In a saucepan, heat some oil and fry the bay leaf and cinnamon stick till fragrant – this takes about 1 minute or less. Add the yoghurt mixture and another 2/3 cup water and bring to a boil. Cool slightly and pour over the chicken. Cover and let marinate for about 1 hour.

Preheat the oven to 180 degrees C. Sprinkle the raisins and almonds over the chicken before shoving into the oven. Bake uncovered about 20-25 min. Check doneness of chicken. Depending on how thick the chicken breasts are, you may need more baking time. Garnish with coriander and serve.

Chicken with Almonds and Raisins

PS. I used Beta Sweet carrots in the carrot dish. They were really sweet and turned purplish on cooking.

Nutritional Information

Calories: 244.2 kcal; Fat – 4.8 gr; Carbs – 8.5 gr, Protein – 41.8 gr

Print this recipe – Chicken with Almonds and Raisins

Mock Claypot Chicken Rice

22 Sep

If you have come to this page through a search engine looking for a genuine claypot chicken rice recipe, this is NOT it. I’m afraid there is no rice in this recipe and it is not cooked in a claypot! My blog is a low carb blog and rice does not belong here. If you are low carbing, do read on.

So what’s this all about then?

One of my favorite dishes while living in Singapore was Claypot Chicken Rice. Chicken, shiitake mushrooms, Chinese sausages and salted fish are marinated in a sauce and then cooked over a layer of rice in a covered claypot. The juices from the ingredients and the extra marinade are absorbed into the rice grains while cooking to create a fragrant dish where all the different flavors meld into one. As the claypot is placed over a gas flame to cook, another characteristic of claypot rice is the burnt rice crust at the bottom of the dish which people look forward to when they get to the bottom of the pot. The best part comes at the end!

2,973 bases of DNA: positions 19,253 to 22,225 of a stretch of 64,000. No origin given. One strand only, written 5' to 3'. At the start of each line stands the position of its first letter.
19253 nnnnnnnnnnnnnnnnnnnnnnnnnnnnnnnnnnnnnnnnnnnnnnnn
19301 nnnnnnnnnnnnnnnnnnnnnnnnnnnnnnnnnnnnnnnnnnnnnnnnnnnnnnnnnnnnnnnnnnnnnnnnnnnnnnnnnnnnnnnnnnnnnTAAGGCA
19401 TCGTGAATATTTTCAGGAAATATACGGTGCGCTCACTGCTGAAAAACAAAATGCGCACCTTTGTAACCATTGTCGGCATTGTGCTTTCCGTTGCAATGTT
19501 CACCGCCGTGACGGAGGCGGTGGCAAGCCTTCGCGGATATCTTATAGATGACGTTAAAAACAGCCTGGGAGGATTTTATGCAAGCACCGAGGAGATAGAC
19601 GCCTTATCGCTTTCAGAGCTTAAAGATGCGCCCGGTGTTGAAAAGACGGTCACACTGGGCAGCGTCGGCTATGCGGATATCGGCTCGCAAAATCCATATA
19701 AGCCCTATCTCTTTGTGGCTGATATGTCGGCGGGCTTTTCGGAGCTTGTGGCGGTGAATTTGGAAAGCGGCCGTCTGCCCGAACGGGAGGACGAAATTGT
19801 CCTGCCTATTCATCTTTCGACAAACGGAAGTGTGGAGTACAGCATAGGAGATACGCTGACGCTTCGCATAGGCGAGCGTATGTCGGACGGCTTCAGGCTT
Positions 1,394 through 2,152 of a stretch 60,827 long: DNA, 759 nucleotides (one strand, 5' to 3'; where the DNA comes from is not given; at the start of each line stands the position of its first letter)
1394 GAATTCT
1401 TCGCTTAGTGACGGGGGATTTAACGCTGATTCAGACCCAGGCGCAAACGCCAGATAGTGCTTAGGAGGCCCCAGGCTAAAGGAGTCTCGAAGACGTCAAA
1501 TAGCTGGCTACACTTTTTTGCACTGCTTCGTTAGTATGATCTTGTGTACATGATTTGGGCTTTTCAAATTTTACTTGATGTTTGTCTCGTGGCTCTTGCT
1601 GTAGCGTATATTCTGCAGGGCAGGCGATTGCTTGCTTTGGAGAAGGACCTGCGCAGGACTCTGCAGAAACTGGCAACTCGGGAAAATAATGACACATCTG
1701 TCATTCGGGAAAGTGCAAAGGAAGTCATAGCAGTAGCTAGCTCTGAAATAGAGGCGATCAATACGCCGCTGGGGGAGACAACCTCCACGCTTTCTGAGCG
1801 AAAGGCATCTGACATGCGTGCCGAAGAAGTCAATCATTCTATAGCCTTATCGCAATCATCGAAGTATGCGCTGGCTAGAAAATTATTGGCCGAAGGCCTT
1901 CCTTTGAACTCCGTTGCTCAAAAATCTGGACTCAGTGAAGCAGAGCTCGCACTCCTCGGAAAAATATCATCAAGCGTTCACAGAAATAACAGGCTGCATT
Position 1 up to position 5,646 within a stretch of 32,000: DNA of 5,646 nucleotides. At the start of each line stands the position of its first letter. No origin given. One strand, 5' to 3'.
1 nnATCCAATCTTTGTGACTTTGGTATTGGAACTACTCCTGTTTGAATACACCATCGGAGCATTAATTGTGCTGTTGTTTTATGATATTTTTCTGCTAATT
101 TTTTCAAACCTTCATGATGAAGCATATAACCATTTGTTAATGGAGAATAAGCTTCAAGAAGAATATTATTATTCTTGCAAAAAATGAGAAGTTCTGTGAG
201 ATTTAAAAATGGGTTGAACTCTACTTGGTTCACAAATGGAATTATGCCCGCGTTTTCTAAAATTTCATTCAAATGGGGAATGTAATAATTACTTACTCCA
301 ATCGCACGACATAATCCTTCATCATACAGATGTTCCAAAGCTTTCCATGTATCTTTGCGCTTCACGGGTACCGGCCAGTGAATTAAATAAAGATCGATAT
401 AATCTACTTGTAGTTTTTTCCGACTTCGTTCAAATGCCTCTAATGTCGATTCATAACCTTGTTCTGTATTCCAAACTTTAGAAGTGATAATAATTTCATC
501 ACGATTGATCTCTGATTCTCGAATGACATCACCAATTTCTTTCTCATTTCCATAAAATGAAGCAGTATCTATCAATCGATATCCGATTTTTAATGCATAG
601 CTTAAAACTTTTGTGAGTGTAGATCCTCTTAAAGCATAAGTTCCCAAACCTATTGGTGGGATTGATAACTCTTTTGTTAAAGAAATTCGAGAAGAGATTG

Trying to re-create this dish as a low carb version without a clay pot and using cauliflower instead of rice means having to accept that there won’t be any crispy bits to pry out from the pot at the end of the meal. I have no problem with this. We enjoyed our lunch today so I’ve decided to share this recipe. My low carb version has all the traditional ingredients except for the rice. I got as close as I could get by cutting out carbs where possible and cooked the dish in Corningware. Any pot with a lid which is oven-proof and large enough to hold all your ingredients will suffice. This recipe would also work without chinese sausages and salted fish. Chinese sausages and salted fish do, however, give the dish its distinctive taste but if these are items you don’t think you would enjoy or want to have the balance sitting in your pantry for months, don’t bother buying them. Just put in some broccoli, bok choy or other green leafy Chinese veggies instead. Of course, the end result will taste very different.